Philomena is shown to be full of forgiveness and understanding. Her emotional wisdom, unshakeable faith and breadth of spirit restores your faith in humanity. She accepts life’s unfairnesses and gets on with the business of living. Martin on the other hand is angry about the injustices of the past and speaks out forcefully. He cannot share Philomena’s serenity and it leaves him restless. Philomena says, ‘It must be tiring being so angry all the time’.
There are of course differences between the Martin Sixsmith played onscreen by Steve Coogan and myself. I am not such an angry person, and I am an agnostic rather than a convinced atheist. But I share the film’s intolerance of injustice in all walks of life, and I share its admiration for a woman like Philomena who has the strength to rise above them.
The book ‘Philomena’, by Martin Sixsmith is published by Pan Macmillan at £7.99. ‘Philomena’ the film is in cinemas now.
I think it was a totally fabulous film, so sensitive and a brilliant script beautifully performed.
The distortion of information once Anthony was grown seems unforgivable. Sadly, what the nuns did would have been what they had been led to believe was right. That is, it wouldn't have been an individual off-the-cuff decision, but accepted practice. They probably thought they were protecting an innocent young man from an 'evil' mother, her 'sins' never ever forgiven.
edam I am sorry that your mother's mother did not have the chance to spend 3 years with her baby (your mother) after she was born. The chance to spend 3 years with your child is some kind of miracle compared with having a baby taken at birth, probably without even the opportunity for a cuddle or even sight of the babe. Your mother's mother was just as surely "forced" into "selling" her baby as the girls at the convent: they had to give away their babies for a better life, or any life - there was no viable alternative for those poor girls before the welfare state and more enlightened attitudes.
Of course the nuns could have done better but actually they did more than anyone else to help those girls, sadly imperfect as it was. Other people did NOTHING.
Just watched the film and searched for a thread so sorry for bumping an old thread.
I disagree it was a sanctuary of any kind or that most of the nuns were doing anything out of kindness and many were cruel, they were paid for each baby and mother, they also got funds from the free labour of the mothers for years and in the name of "fees to cover the mother and babies costs of care" when the baby was adopted
I know someone with learning difficulties who got pregnant, the family did not abandon her until they were persuaded by the church that it was the right thing to do to send her to one of these homes. She had her child removed and was very cruelly treated, her son was put up for adoption and was in the process of adoption when he caught a serious illness which caused disability and the family refused to take him, both suffered awful lifes including violence from the Nuns.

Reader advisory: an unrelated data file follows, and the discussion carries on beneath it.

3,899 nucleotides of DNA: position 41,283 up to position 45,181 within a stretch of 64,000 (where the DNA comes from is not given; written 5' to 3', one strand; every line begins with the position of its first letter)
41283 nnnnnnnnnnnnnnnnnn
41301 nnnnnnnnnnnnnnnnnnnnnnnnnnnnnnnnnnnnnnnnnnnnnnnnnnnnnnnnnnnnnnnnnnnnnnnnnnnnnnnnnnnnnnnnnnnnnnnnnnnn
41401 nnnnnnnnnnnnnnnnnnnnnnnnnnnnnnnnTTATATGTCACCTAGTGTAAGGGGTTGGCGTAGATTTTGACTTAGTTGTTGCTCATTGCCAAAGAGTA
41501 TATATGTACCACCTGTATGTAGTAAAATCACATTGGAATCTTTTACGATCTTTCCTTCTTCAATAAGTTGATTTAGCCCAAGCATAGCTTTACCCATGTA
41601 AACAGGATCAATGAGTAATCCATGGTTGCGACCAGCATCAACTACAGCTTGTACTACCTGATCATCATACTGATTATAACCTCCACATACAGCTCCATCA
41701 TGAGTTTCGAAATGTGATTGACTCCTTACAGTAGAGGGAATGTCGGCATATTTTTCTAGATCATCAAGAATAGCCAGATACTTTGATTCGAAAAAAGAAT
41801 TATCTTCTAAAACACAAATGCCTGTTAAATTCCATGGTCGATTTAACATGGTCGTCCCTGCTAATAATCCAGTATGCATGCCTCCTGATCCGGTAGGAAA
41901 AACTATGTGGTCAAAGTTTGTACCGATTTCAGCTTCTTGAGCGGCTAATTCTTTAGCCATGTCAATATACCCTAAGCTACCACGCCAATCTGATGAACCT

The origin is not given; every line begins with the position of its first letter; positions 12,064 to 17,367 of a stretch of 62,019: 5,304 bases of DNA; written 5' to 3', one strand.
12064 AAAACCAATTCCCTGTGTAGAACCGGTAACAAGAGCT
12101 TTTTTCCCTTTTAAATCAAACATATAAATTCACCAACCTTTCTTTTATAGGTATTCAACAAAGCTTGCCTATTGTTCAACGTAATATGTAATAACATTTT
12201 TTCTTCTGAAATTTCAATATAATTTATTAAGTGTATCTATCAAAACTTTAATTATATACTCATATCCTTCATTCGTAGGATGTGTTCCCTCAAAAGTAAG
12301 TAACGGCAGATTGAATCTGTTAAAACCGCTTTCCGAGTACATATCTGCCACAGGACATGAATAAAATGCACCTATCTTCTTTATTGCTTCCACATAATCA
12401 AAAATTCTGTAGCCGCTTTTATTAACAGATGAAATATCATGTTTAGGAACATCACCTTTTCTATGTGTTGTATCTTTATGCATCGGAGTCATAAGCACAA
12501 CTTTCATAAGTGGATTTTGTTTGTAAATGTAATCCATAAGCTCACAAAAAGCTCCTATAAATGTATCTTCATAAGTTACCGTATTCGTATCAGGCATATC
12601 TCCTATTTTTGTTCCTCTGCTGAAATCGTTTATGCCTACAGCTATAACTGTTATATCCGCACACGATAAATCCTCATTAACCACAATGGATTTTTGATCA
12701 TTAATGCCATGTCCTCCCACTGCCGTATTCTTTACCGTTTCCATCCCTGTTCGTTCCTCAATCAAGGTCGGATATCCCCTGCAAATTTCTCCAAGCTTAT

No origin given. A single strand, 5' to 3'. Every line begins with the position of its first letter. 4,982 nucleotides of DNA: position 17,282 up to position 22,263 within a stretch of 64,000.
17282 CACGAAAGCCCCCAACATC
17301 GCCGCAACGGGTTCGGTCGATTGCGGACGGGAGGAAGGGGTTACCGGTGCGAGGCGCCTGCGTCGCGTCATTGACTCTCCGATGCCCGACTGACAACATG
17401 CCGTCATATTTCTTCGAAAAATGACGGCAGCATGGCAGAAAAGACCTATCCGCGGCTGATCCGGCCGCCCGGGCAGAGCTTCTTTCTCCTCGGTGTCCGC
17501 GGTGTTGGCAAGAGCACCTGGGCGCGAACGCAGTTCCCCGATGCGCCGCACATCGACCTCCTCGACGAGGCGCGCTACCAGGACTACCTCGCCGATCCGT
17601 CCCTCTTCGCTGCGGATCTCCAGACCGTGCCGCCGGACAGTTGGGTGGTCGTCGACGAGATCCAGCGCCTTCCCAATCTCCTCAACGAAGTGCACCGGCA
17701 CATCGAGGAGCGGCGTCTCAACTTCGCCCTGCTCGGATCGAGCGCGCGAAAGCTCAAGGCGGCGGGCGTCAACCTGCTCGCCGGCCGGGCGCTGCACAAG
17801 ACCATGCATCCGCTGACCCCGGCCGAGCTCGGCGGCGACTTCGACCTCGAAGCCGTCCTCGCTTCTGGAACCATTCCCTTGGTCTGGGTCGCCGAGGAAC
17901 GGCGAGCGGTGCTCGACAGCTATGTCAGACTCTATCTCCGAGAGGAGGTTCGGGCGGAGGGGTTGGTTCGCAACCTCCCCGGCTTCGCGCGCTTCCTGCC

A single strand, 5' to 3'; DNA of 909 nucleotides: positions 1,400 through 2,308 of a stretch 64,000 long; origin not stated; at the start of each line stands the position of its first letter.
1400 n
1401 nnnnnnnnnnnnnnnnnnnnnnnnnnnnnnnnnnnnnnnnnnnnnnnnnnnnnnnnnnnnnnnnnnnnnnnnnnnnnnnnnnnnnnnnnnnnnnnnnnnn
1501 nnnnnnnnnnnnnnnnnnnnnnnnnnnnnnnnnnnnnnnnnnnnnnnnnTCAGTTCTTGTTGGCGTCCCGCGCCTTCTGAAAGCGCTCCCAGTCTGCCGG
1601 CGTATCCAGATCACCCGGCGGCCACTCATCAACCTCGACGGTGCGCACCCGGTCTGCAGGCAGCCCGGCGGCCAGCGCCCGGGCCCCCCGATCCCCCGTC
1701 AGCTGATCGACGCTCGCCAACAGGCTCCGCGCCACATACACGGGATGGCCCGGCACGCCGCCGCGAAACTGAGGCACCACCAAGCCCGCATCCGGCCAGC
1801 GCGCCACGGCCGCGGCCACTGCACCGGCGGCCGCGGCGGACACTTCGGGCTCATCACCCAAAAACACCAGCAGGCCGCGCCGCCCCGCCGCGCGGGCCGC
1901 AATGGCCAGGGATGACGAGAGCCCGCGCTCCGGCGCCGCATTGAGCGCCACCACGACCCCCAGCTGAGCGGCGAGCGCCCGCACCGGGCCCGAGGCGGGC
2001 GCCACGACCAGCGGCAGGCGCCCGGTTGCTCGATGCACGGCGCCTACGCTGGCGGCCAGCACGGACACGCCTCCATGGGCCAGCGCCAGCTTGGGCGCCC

There was such a place near me that took the children who had not been adopted, some of the nuns were very cruel and there are many a tale of children being beat, treated cruelly and of them punishing children who bed wet and encouraging other children to mock them, one adult I know said the only time they were treated nicely was when they went on the annual trip away as they could be "seen". Some sanctuary
The person I know with learning difficulties would have stayed with her family and her child been brought up by relatives if the church had not stepped in.
I also have personal stories from my grandparents of the local priest coming to their house at meal times knowing he would be offered dinner and knowing that food would come off the plate of the mother or the children in the house when they were starving and had nothing hardly to eat as it was (he was rather overweight) and of encouraging the men to buy him drinks when he knew that that money would come from the household money.
I must admit I was at Church with dd for a school event after watching the film and the priest was talking about accepting all, loving all, treating others as you want to be treated and I felt quite cross.
I do not blame all nuns or all of the church for this but to call it a sanctuary is an insult to the people I know.
I would also say that I could forgive them for making decisions such as above in a time which was very different but could not forgive any covering up or attempts to cover up or keep parties from being reunited in THIS era.
"an Irish woman forced by the Church to give up her illegitimate child for adoption" --- -whoa!!
She was forced by a couple of WOMEN, not the Church. The Church NEVER had that teaching.
"the church had told her she would be damned --". WHOA!!
She was told by a couple of WOMEN, the Church NEVER had that teaching.
Our family was taught by different orders of nuns and they were almost all wonderful, extraordinarily wonderful, people. This is a story because these few people were an anomaly - exception to the rule.
Amid all the talk about these abusive nuns, there isn't one mention --by Sixsmith or you all--of the absent FATHER of this child. It's a hit-and-run and the damage ---a child's life---is too great to take it lightly and not pull out all the stops to see the baby is well taken care of.